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If you care about SEO, should you use Wix, WordPress, or something else?
You can see that WordPress beats Wix when it comes to the average number of top 10 keyword rankings and the traffic these keywords account for.
So it seems that Wix gets a bad rap due to the limitations that arise when trying to customize anything advanced or technical.
There’s just no way to say whether one platform is better than the other based solely on the results of our study.
For each of the 6.4 million domains in our dataset, we pulled four key Ahrefs SEO metrics:
We also summed up the amount of organic traffic each site gets from those keywords.
Having said that, we did learn a few things in this study:
That’s why, in 2017, they launched a contest challenging the world to outrank them for “SEO hero.” The prize? A cool $50,000.
Looking at the data for this “bucket” a little deeper, you’ll see that Wix Websites have a higher Domain Rating, but a lower number of dofollow referring domains.
So, our data seems to indicate with some certainty that WordPress websites typically have a marginally higher number of top 10 rankings than Wix sites.
Here’s the Google Pagespeed Insights score for one Wix site I found:
But this data alone doesn’t prove that one platform is superior to the other.
Some key observations:
#1. We leveled the sample sizes across the board.
46.1% of WordPress websites got at least some monthly search traffic, compared with only 1.4% of Wix sites.
So we also decided to grab the median for each of these metrics.
But, when it comes to the organic traffic from those keywords, Wix comes out on top.
But if you take a look at their organic keywords report, you’ll immediately see that the majority of their traffic comes from branded queries as opposed to generic keywords like “seafood restaurant.”
Previously, we studied almost one billion web pages and found a clear correlation between the number of backlinks from unique websites and organic search traffic:
But before doing that, we felt that we needed to level the playing field by eliminating as much bias as possible from our samples and pulling some extra data.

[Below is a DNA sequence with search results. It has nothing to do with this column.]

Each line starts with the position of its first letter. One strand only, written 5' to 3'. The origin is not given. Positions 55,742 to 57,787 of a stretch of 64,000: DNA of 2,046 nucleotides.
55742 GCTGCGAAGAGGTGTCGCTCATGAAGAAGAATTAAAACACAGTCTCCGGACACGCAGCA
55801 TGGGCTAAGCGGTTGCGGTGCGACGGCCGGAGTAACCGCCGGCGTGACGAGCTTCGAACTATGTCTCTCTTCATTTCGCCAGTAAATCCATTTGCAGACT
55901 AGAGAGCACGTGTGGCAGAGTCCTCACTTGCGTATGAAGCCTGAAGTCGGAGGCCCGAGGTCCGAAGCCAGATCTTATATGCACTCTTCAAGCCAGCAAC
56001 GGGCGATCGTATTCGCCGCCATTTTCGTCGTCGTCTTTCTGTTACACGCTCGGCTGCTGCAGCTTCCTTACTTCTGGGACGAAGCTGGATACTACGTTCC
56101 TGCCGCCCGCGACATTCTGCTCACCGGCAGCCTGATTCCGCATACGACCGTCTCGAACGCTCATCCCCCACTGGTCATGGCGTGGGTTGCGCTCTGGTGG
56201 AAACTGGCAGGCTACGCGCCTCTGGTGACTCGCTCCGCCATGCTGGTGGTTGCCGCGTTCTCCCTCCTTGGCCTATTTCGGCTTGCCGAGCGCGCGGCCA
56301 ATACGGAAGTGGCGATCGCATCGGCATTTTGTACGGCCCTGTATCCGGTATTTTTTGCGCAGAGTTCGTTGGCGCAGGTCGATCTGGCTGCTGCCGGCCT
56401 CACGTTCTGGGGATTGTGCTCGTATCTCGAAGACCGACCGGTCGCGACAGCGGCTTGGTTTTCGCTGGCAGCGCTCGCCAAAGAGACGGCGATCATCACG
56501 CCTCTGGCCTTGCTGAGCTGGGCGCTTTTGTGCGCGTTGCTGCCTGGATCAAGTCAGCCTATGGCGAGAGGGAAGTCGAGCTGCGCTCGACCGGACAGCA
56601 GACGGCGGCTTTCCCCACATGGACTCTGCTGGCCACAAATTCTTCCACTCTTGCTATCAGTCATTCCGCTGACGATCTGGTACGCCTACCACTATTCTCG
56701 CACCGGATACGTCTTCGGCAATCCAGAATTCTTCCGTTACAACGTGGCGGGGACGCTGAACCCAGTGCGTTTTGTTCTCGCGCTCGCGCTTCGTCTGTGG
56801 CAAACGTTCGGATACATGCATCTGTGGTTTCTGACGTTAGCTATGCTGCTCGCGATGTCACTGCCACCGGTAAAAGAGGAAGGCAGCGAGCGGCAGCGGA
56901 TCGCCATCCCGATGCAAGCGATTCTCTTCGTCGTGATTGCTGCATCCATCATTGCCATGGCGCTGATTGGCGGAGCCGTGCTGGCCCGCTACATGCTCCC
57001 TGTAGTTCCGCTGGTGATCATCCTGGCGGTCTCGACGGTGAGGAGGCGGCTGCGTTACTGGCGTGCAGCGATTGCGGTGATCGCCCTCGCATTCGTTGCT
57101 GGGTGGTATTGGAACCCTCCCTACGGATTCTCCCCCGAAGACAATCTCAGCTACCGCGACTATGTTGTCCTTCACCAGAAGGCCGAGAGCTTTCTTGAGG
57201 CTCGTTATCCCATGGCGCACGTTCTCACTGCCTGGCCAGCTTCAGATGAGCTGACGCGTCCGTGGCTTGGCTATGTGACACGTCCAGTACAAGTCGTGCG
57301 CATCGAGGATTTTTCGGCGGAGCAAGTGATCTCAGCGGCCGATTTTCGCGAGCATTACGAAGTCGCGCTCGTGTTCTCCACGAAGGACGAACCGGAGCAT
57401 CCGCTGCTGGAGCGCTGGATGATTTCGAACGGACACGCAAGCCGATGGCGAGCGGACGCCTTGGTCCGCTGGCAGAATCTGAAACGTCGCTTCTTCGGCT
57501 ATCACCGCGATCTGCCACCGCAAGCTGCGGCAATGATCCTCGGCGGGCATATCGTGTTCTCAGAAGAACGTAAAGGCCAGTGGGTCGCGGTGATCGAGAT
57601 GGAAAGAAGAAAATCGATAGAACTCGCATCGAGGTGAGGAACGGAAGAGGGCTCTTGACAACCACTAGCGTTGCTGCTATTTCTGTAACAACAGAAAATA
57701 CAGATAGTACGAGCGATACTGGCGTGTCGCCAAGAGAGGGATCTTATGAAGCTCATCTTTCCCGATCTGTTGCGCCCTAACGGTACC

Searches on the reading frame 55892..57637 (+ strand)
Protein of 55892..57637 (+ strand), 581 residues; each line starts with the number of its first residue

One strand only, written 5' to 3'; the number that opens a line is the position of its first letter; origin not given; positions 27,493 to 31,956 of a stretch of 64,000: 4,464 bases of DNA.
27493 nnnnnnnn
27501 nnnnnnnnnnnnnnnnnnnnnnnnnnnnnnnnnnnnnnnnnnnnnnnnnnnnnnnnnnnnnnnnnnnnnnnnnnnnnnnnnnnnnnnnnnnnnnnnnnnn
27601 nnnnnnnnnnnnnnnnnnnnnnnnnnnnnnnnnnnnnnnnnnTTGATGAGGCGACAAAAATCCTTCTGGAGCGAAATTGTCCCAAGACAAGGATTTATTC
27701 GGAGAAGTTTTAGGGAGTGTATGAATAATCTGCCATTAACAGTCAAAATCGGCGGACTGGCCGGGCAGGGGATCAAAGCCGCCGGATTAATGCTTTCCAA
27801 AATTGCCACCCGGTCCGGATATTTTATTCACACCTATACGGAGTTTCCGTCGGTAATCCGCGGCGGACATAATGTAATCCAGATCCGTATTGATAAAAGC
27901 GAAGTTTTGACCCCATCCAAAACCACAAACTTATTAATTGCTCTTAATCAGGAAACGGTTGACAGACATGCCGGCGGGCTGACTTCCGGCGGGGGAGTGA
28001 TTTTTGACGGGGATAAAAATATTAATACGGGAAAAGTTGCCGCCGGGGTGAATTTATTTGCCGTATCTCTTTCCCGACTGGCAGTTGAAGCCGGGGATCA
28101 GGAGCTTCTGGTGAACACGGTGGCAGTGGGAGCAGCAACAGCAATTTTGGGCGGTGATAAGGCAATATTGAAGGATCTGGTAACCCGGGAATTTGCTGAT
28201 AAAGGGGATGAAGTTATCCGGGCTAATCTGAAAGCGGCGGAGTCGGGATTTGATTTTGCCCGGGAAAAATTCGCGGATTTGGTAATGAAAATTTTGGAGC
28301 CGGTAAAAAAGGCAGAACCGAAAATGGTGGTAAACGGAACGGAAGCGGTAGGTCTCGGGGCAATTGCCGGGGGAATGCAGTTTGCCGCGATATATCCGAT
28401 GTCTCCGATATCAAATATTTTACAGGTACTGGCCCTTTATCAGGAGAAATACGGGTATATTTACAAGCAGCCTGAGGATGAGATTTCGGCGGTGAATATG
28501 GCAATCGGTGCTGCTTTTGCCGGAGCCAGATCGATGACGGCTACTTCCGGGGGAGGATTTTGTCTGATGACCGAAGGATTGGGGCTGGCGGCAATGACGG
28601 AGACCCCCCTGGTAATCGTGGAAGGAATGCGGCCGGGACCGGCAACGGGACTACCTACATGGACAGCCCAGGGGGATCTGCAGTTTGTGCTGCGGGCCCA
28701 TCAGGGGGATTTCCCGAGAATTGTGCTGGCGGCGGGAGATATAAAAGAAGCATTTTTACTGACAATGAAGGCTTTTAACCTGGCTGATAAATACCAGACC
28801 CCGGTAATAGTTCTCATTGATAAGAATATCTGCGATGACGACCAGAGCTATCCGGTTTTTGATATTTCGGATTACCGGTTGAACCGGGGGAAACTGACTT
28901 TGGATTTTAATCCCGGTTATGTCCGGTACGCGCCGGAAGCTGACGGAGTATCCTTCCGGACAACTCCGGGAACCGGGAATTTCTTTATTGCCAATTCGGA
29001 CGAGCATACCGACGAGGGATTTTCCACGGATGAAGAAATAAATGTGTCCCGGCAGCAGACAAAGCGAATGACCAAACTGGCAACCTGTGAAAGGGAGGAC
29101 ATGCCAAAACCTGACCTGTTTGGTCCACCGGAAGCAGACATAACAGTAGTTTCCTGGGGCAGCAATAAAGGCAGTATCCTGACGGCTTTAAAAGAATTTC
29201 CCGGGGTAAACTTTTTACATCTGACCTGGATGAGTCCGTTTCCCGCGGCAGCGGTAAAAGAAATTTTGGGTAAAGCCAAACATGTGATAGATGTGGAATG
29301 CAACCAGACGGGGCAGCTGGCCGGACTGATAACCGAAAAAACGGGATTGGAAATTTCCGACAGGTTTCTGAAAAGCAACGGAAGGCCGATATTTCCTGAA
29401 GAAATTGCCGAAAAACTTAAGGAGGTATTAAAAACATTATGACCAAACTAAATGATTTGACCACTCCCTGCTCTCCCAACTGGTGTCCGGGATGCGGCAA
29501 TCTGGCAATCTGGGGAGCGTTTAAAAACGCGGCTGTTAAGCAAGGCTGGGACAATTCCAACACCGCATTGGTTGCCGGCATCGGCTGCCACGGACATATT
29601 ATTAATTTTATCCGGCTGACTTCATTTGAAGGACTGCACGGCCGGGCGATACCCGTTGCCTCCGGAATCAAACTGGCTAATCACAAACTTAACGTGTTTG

Unfortunately, the data is somewhat inconclusive.
So why does Wix get a bad rap?
Because doing this manually for 6.4 million domains would have taken forever, we pulled our sample using BuiltWith’s API.
Still, one small annoyance is that the blog URL structure tends to utilize the /post/ prefix.
That isn’t so much of an SEO issue per se; it’s just annoying.
For each site in our sample, we pulled the number of keywords that they rank for in Google’s top 10 search results.
The truth is, there’s no definitive answer to that question.
Case in point: backlinks.
But here’s the thing: looking at the average in isolation can sometimes lead to misleading interpretations of a dataset.
Here are the results for all domains with >0 organic visits:
But in our opinion (and it is an opinion) clean code may also help Google better understand the structure and content of a page.
Possibly not as Google images supports WebP. But we’d still rather they didn’t mess around with our optimized file names.
Page builders are helpful.
SEO Titles and Meta Descriptions.
We’re going to cover in detail how Wix handles control of the SEO fundamentals.
The not so good news? Wix changes the file name of the original image you uploaded (in this case a PNG file) to a hot mess of letters and numbers.
And we’d run an SEO audit — using Seobility of course — to make sure we hadn’t missed anything.
Wix’s code is messy. And it doesn’t really have to be. We hope that’s something they’ll address in the near future.
When designing your site, there’s a good chance you’ll be focusing on how it looks on desktop.
Control in Wix : yes.
In the image below you can see the PNG file name generated by Wix (first red box) and the WebP file name (second red box).
You’ll find the Wix SEO wizard under Marketing & SEO > Get Found on Google.
And overall, Wix has come a long way in the past few years. It’s no longer the complete SEO bin fire that it has long been considered.
But these days, the platform gives you full control over the URLs (or slugs/permalinks) for each page on your site.
In defence of Wix (kind of)
It’s a useful fallback. But we recommend crafting an SEO optimized title and description for each page on your site.
Wix handles the first two elements well.
As local businesses make up a large part of Wix’s user base, that’s a HUGE announcement.
…and we were done.
So if you’re reading this and your mind is screaming “that’s easy to fix!” then don’t be shy. Leave a comment or drop us an email and we’d be glad to add your insight.